Colorectal cancer rates are on the rise for young people, according to a study published by the National Cancer Institute. Researchers tracked cancer incidence rates for 490,305 participants from the Surveillance, Epidemiology, and End Results (SEER) Program areas. For those within the 20 to 39 year age range, cancer rates increased as much as 2.4 percent each year since the 1980s and through the 1990s. When compared to those born in the 1950s, those born around 1990 have double and quadruple the risks of colon and rectal cancers, respectively, due to low-fiber diets, high consumption of processed meats, and lack of physical activity. The authors call for preventive measures and healthful eating patterns to reduce risk factors associated with colorectal cancer.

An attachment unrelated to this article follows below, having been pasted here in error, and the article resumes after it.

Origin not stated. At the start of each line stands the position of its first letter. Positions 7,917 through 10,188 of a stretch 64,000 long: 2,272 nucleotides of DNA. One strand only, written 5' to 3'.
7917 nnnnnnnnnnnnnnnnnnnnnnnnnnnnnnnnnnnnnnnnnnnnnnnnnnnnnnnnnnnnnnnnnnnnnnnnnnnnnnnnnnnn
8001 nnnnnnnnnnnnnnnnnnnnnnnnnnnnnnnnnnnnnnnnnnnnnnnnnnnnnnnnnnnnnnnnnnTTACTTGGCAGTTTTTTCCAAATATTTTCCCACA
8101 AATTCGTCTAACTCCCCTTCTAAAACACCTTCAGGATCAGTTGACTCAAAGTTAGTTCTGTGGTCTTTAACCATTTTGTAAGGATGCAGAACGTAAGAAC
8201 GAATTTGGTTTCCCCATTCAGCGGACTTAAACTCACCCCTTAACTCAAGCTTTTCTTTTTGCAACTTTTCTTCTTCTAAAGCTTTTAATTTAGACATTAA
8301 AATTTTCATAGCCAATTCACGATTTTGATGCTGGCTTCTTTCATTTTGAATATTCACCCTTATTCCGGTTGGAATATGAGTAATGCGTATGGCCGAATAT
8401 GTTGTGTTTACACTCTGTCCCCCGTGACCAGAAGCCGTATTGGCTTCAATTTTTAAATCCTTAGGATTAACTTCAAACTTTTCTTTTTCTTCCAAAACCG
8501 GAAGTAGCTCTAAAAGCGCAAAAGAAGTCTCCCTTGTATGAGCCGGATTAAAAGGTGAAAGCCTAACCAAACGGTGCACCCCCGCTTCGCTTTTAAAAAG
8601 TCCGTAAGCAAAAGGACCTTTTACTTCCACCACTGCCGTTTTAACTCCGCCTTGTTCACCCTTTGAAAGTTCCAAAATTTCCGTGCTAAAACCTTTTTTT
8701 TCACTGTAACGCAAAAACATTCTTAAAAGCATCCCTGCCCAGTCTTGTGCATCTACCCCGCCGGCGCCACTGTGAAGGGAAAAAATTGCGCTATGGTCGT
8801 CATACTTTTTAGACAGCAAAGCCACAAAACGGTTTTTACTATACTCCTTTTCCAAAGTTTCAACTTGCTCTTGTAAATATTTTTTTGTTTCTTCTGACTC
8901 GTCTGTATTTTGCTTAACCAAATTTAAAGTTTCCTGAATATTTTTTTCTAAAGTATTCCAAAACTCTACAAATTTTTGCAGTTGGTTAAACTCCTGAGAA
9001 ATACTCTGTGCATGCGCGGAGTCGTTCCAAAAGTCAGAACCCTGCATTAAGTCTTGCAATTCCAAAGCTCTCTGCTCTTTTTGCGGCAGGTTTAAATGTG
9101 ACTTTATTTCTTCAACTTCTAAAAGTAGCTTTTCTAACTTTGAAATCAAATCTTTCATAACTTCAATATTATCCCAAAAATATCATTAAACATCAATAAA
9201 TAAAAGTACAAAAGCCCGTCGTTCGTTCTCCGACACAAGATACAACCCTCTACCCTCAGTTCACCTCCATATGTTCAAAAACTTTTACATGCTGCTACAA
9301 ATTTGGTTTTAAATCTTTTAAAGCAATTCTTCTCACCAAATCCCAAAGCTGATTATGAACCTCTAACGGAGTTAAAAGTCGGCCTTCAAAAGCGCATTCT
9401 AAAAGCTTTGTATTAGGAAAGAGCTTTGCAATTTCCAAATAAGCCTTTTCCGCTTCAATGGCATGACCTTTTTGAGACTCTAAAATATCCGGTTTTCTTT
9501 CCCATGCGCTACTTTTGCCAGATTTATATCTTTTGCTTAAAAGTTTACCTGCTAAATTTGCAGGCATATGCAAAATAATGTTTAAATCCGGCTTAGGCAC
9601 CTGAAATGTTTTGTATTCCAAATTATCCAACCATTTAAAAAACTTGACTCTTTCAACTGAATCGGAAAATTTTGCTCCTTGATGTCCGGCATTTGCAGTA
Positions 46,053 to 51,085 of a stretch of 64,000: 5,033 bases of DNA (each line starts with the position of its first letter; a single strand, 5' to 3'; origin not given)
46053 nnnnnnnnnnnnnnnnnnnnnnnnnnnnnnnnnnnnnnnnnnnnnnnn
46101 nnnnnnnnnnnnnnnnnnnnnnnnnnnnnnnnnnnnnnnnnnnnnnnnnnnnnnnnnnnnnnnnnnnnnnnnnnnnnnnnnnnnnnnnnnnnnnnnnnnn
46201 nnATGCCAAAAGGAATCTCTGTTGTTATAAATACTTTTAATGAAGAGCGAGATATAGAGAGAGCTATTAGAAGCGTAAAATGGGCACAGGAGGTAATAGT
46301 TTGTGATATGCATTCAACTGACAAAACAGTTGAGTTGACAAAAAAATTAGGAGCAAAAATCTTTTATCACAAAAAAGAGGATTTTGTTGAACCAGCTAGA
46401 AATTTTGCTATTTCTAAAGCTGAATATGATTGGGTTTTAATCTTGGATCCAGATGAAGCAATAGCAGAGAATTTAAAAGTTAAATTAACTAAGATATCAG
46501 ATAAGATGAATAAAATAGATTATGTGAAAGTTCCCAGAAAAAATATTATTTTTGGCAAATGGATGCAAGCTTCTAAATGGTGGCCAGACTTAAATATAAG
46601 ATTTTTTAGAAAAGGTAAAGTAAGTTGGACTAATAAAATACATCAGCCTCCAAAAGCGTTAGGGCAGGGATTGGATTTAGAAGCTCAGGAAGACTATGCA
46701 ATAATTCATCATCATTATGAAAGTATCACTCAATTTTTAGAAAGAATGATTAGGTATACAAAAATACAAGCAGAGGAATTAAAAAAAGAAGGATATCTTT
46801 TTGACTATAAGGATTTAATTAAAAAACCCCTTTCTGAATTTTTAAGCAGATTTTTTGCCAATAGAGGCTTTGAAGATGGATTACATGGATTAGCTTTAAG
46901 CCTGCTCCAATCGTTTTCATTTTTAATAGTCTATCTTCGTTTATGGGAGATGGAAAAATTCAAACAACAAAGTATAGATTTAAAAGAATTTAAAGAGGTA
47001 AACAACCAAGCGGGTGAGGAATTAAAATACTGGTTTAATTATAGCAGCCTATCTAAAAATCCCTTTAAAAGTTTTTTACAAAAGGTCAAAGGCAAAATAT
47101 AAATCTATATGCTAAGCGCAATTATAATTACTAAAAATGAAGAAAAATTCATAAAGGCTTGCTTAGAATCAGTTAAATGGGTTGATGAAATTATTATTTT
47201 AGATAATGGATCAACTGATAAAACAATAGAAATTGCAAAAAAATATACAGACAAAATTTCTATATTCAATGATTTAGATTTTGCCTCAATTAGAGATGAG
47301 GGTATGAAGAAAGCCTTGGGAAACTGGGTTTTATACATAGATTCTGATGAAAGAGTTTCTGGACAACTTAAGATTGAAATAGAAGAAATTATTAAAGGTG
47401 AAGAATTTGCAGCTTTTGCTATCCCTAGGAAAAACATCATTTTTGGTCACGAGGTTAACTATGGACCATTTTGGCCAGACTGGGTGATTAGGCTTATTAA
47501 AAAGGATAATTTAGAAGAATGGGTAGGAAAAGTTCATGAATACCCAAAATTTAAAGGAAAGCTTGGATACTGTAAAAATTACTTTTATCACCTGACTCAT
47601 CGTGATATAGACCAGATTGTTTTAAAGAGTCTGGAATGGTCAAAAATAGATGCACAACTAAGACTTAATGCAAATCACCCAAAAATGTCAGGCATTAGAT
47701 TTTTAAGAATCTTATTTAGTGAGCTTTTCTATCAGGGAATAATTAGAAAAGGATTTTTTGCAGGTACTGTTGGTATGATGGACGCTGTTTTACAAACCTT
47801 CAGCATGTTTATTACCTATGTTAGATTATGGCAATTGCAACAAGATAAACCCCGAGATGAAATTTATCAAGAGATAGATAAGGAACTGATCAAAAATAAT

- Siegel RL, Fedewa SA, Anderson WF, et al. Colorectal cancer incidence patterns in the United States, 1974-2013. J Natl Cancer Inst. Published online February 28, 2017.